Spring allergies got you down? Research suggests that following the right diet may help ease allergy symptoms in some people.
For example, clear soups can help thin mucus and clear nasal passages. Some studies suggest that the probiotic Lactobacillus acidophilus strain L-92, often added to yogurt or milk, may help ease Japanese cedar-pollen allergy. Vitamin C may help minimize many spring allergy symptoms.
Recommended Related to Allergies
At last, the first warm days of spring! Time to open the windows, pack away the winter coats, get out in the garden -- and head to the pharmacy to stock up on allergymedications. If you greet the arrival of spring each year with a stuffy nose and watery eyes instead of a happy heart, it's time to take a new look at your seasonal allergies. You may have been struggling with spring allergies for years, but that doesn't mean you can't learn a few new tricks about coping with them. With the help of...
WebMD turned to two nutritional experts for their advice on foods to help you fight allergy symptoms:
- Christine Gerbstadt, MD, RD, mother of a child with bad seasonal allergies and spokeswoman for the American Dietetic Association
- David Leopold, MD, director of integrative medical education at the Scripps Center for Integrative Medicine in San Diego
The meals in this 7-day menu plan feature foods high in antioxidants, omega-3 fatty acids, and other nutrients that our experts say may help ease inflammation and minimize complications of hay fever.
Even better, these healthy foods benefit your body in many other ways: boosting heart health and strengthening your immune system, too.
(picture from Buzzle.com)
Day 1: Meals for the Spring Allergy Season
Breakfast: Homemade or low-sugar instant oatmeal made with skim or 1% acidophilus milk fortified with vitamin D, kiwi halves or orange wedges, and a cup of freshly brewed coffee or tea.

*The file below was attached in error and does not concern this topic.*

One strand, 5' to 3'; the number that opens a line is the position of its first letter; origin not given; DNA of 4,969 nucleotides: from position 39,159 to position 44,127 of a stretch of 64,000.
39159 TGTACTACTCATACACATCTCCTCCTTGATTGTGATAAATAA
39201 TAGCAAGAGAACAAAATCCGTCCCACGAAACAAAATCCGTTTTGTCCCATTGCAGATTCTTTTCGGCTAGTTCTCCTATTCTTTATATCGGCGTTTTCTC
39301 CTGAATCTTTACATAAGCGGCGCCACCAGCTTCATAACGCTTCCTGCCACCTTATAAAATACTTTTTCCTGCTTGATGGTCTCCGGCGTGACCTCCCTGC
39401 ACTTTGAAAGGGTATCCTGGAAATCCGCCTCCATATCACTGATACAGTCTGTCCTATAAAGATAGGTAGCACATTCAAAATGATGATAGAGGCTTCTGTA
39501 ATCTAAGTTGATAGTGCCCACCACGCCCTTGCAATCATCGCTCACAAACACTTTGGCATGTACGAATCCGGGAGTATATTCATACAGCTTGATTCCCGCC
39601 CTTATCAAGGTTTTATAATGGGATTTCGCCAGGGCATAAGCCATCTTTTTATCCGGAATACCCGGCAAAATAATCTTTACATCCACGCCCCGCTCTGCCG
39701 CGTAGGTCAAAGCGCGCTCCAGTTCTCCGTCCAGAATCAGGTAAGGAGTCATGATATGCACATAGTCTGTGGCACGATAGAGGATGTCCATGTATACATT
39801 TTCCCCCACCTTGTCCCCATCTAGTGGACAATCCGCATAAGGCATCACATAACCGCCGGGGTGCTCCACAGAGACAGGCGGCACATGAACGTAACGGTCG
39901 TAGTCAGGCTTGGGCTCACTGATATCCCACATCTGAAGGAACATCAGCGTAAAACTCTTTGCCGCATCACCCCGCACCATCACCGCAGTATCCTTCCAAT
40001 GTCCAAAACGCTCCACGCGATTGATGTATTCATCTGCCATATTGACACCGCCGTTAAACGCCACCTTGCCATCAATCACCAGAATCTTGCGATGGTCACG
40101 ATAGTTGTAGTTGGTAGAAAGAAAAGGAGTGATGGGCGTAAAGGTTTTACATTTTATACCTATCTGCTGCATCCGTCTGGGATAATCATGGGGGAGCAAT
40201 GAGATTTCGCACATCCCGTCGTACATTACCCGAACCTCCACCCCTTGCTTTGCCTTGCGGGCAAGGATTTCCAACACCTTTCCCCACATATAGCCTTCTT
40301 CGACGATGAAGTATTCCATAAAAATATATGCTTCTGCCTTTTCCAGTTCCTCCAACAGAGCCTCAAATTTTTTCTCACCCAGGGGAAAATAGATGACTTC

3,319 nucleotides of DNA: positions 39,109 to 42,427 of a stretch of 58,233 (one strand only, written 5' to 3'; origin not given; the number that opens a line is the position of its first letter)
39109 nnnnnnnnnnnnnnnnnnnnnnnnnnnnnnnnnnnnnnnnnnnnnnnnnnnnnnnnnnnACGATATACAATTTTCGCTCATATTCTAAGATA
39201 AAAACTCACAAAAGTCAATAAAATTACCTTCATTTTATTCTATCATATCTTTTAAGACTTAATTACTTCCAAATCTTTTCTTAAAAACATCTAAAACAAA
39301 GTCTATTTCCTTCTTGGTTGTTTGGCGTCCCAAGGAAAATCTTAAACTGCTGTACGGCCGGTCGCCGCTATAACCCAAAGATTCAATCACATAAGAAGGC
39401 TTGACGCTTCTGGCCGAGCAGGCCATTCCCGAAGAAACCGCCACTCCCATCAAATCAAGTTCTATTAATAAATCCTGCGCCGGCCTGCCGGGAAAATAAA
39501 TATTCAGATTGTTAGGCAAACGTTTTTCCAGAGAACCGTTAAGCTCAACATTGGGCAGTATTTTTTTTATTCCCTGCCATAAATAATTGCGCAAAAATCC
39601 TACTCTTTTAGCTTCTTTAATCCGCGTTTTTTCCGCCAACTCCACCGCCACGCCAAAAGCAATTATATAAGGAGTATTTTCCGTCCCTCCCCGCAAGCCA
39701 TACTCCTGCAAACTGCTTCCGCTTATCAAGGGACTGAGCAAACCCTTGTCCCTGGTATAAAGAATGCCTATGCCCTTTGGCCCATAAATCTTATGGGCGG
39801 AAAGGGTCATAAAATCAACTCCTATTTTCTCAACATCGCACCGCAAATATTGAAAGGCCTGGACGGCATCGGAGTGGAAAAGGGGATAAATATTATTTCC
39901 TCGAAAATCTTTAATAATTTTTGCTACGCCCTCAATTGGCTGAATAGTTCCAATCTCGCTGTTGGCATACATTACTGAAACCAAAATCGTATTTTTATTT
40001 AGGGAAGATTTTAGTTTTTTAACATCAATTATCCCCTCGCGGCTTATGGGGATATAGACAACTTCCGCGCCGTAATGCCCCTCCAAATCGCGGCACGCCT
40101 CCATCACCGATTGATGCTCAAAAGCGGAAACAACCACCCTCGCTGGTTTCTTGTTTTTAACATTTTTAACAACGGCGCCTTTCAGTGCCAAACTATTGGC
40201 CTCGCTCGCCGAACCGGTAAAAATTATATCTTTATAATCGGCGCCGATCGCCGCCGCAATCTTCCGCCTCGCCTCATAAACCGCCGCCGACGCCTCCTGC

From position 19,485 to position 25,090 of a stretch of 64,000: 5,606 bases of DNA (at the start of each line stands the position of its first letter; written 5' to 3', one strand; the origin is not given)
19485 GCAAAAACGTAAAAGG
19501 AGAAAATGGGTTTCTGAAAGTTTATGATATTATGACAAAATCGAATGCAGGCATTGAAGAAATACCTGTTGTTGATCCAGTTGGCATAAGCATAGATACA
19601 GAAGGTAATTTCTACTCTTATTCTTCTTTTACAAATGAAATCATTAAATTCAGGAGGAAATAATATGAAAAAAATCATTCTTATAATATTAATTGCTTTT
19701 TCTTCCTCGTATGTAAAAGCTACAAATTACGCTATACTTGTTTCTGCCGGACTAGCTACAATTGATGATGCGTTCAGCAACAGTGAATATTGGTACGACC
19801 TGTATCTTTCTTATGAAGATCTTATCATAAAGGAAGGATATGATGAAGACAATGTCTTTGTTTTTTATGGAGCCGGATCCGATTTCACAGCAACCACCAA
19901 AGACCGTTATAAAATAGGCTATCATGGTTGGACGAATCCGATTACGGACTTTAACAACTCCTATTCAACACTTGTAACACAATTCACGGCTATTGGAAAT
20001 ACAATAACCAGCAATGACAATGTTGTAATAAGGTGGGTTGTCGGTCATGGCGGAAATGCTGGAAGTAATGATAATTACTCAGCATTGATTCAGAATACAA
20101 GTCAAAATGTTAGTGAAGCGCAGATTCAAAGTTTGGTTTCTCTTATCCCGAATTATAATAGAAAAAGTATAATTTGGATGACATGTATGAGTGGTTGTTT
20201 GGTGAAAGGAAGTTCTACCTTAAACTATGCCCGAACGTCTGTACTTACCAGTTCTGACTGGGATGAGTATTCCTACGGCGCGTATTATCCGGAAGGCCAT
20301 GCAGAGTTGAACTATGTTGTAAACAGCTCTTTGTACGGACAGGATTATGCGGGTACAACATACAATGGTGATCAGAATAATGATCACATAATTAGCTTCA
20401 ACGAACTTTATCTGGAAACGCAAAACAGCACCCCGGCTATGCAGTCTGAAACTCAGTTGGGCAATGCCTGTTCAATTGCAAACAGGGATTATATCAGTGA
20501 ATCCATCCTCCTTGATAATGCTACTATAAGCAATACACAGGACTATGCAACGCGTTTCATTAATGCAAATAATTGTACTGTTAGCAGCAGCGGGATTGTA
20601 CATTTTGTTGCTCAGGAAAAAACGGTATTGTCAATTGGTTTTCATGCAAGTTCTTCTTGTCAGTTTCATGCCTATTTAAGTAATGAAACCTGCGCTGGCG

Lunch: Roasted turkey sandwich with light cream cheese and cranberry sauce on whole wheat bread, 3-Bean salad with light vinaigrette (made with canola or olive oil), plain or light yogurt (with active cultures) with frozen strawberries or raspberries stirred in.
Dinner: Teriyaki Salmon with a side of steamed brown rice and broccoli served with a cup of hot miso soup (or other broth-based soup).
Acidophilus milk is regular cow’s milk, but it has the probiotic bacteria, Lactobacillus acidophilus, added to it. The miso soup, along with other warm broths and teas, can help loosen mucus and ease congestion.
Salmon is one of the best food sources of the potent omega-3 fatty acids, DHA and EPA. Gerbstadt recommends fitting in fish three times a week for these anti-inflammatory omega-3s. Studies have suggested the consumption of fatty acids reduce inflammatory markers and may improve lung function. More research, however, is needed.
Day 2: Meals for the Spring Allergy Season
Breakfast: Peach smoothie made with frozen or canned unsweetened peaches, banana, and yogurt with active cultures, hot green or black tea.
Lunch: Vegetarian pizza (with garlic, onions, mozzarella cheese), fruit salad (red grapes, apples, cherries, or pears).
Dinner: Chicken (or lean beef) and vegetable stew served with a whole grain roll or crackers and a glass of skim or low-fat milk with active cultures.
All of the fruits (except bananas) and some of the vegetables in today’s menu (garlic, onions) are rich in quercetin, a flavonoid phytochemical that has reported antihistamine properties -- good for nasal congestion.
Drinking warm fluids from tea or broth or tomato-based soups can help soothe throats and relieve sinus congestion.
Day 3: Meals for the Spring Allergy Season
Breakfast: Honey-wheat raspberry pancakes (stir frozen raspberries into pancake batter), freshly brewed coffee or tea or hot chocolate.
Lunch: Salad Nicoise made with albacore or solid white tuna canned in water, potatoes and tomatoes tossed with a light vinaigrette featuring olive or canola oil, red grapes.
Dinner: Spicy lean beef (or chicken) enchiladas made from steamed corn tortillas or tortillas lightly coated with canola oil and shredded Jack cheese, steamed summer squash.
This menu gives a second fish serving for the week and several produce items that contribute antioxidants including, vitamin C (berries, potatoes, tomatoes, kale). Using vegetable oils that are higher in monounsaturated fat and/or omega-3s and lower in omega-6 fatty acids (like canola and olive oil) may benefit people with asthma.
Spicy ingredients in the enchiladas (cayenne pepper, onions, or garlic) may help thin mucus and clear nasal passages. Use Jack cheese instead of cheddar. Aged cheeses may contribute dietary histamine and possibly provoke allergic symptoms. Other foods thought to contain high concentrations of histamine include sauerkraut, wine, and processed meat, although Leopold says sulfite-free wine is probably finSeee More of the Menu here: